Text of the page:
Russian disinformation campaigns are nothing new, but this one is particularly bizarre. A state-owned Russian news site is pushing an obvious falsehood that Olena Zelensky, wife of Ukraine president Volodymyr, bought a Bugatti Tourbillion from dealer Bugatti Paris. The dealer denies that this is the case, and in a statement said it's taking legal action against the parties that pushed this propaganda.

As noted by Italian journalist David Puente on X (formerly Twitter), the story emerged from a French-language website called Verite Cachee, or "Hidden Truth in France." The site went live just last month, ahead of the French elections, and appears to be filled with low-quality, AI-generated, pro-Russia content. 

The site has what it falsely purports to be an invoice for the car, and a deepfake video on Instagram of someone claiming to be a dealership employee announcing the sale of a Tourbillon to Zelensky. The story from this site was then picked up by RIA Novosti, a Russian state-owned publication.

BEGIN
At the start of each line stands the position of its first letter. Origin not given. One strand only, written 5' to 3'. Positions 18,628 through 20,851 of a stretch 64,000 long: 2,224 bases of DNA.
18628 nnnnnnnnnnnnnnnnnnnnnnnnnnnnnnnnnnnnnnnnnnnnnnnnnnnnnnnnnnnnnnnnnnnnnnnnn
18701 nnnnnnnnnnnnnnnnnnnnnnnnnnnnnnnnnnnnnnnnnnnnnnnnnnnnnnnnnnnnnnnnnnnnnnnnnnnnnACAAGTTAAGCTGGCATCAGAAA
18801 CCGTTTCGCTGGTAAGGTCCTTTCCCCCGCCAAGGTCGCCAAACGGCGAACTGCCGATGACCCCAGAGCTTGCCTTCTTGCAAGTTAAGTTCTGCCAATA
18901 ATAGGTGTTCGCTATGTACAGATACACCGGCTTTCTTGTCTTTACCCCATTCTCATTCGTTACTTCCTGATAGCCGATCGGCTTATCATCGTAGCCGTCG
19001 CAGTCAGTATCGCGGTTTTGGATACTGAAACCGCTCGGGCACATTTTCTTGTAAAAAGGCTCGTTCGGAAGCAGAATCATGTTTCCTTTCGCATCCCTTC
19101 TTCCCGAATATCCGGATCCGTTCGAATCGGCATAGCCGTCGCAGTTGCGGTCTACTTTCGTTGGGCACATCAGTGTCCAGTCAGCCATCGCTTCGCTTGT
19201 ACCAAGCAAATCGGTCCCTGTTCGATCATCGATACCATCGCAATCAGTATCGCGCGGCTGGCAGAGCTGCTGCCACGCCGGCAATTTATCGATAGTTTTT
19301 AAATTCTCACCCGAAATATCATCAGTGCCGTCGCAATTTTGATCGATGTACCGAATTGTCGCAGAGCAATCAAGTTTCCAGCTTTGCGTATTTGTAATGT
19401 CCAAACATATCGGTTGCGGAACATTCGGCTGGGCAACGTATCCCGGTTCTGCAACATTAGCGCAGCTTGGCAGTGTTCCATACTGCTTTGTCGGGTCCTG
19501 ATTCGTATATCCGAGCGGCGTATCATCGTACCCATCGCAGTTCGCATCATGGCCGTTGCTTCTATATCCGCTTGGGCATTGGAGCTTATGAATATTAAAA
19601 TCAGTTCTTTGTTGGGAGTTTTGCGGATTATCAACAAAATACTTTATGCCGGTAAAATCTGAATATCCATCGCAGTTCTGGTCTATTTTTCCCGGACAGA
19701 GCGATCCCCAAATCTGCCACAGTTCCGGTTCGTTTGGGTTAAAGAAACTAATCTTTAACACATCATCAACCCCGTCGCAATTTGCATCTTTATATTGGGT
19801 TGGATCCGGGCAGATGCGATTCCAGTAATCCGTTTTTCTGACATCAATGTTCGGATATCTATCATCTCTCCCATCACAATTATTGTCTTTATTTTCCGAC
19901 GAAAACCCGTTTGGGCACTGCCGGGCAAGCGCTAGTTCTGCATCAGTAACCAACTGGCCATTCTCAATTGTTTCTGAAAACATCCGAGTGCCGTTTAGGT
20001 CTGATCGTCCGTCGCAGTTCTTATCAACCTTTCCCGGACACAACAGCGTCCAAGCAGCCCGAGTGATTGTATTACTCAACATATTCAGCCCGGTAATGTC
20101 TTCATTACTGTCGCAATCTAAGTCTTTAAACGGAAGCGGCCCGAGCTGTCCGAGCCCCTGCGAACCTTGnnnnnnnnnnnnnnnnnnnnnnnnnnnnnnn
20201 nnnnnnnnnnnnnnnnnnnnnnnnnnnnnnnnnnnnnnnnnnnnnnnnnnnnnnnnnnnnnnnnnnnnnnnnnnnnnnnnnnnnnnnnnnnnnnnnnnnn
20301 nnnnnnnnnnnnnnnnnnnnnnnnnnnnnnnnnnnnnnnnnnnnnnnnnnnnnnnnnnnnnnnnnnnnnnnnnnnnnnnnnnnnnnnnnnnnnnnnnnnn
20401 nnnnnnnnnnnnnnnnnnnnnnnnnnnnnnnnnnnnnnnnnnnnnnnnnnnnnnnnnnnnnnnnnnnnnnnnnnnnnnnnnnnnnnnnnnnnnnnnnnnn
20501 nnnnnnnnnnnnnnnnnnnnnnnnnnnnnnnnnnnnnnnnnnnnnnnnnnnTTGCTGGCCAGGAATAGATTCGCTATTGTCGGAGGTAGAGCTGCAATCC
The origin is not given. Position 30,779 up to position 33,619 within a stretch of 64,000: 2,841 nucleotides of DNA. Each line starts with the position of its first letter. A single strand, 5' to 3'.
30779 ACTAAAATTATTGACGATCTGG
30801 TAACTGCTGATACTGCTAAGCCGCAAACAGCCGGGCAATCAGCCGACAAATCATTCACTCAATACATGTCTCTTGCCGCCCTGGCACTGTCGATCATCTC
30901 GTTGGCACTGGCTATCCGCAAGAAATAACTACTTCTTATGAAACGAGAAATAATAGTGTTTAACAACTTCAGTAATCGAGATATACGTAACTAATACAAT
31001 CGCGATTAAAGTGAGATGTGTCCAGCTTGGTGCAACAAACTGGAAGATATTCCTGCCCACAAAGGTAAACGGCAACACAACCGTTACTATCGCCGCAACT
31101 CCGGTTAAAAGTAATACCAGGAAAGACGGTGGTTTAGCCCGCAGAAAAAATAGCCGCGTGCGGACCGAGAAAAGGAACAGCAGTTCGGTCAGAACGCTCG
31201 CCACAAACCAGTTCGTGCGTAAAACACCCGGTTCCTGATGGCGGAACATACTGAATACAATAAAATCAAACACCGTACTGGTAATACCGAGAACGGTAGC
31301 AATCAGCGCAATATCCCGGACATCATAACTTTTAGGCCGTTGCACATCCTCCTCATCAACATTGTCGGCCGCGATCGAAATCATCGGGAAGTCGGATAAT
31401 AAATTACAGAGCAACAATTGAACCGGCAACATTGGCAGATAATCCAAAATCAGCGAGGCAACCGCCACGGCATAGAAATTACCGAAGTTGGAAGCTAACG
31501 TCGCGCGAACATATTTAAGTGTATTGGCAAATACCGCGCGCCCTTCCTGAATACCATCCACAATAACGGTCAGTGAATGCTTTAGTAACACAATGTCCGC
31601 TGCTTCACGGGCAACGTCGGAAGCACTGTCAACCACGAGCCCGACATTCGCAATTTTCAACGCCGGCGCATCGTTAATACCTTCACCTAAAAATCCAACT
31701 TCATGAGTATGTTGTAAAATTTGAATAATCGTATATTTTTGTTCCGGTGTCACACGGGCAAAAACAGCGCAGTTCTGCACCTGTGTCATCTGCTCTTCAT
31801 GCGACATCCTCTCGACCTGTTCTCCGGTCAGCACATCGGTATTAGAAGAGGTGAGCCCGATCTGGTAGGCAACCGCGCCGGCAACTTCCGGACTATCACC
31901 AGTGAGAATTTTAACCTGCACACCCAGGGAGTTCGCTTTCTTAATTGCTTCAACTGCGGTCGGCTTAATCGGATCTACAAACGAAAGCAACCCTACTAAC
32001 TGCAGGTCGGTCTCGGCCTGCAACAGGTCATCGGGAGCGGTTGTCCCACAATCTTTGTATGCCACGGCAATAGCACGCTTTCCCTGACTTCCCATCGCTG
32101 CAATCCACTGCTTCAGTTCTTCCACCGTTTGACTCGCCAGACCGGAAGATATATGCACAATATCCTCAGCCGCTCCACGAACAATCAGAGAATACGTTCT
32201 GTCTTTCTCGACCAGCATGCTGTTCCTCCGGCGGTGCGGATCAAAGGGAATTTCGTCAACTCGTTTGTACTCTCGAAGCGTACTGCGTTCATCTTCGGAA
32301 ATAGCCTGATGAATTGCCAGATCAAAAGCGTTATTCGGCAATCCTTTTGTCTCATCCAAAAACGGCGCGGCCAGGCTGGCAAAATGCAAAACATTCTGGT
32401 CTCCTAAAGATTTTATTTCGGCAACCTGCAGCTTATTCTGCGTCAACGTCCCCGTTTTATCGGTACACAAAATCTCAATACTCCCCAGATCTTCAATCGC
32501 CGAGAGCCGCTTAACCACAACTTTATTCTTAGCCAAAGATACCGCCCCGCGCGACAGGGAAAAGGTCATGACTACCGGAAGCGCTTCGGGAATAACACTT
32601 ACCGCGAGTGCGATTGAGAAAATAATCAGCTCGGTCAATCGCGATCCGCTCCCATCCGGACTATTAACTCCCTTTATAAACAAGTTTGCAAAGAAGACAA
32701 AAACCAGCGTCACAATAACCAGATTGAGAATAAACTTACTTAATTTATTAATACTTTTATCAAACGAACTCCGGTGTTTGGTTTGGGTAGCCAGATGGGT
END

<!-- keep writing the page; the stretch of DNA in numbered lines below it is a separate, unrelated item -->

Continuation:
Ukraine's Center for Countering Disinformation points out on X that these claims are obviously false. It also surmises that the claims were timed to next week's NATO summit in Washington D.C., which Zelensky will attend.

 

Bugatti Paris notes that the invoice is fake. "The mandatory legal details don't appear on the invoice, the price of the vehicle is obviously wrong, the price of the options and their descriptions are inaccurate and inconsistent, the graphics are outdated, and the [owners of Bugatti Paris] Car Lovers Group would never have allowed such a document to be issued." In case there was any doubt.

It's all a bit crude and obvious to anyone with even a bit of media literacy, but this whole thing hasn't stopped people from believing it. On X, "Bugatti" is a trending topic right now, with nearly 100,000 posts, and not just because people are excited about the Tourbillion.

BBC journalist Shayan Sardarizadeh believes this bit of propaganda can be traced to a network of sites ran by John Mark Dougan, an ex Florida cop living in Russia who runs a number of pro-Russia disinformation sites. The BBC reported last year that Dougan's sites pushed a rumor that Volodomyr Zelensky bought two yachts with U.S. taxpayer dollars. That false story was cited by U.S. senators Marjorie Taylor Greene and J.D. Vance.

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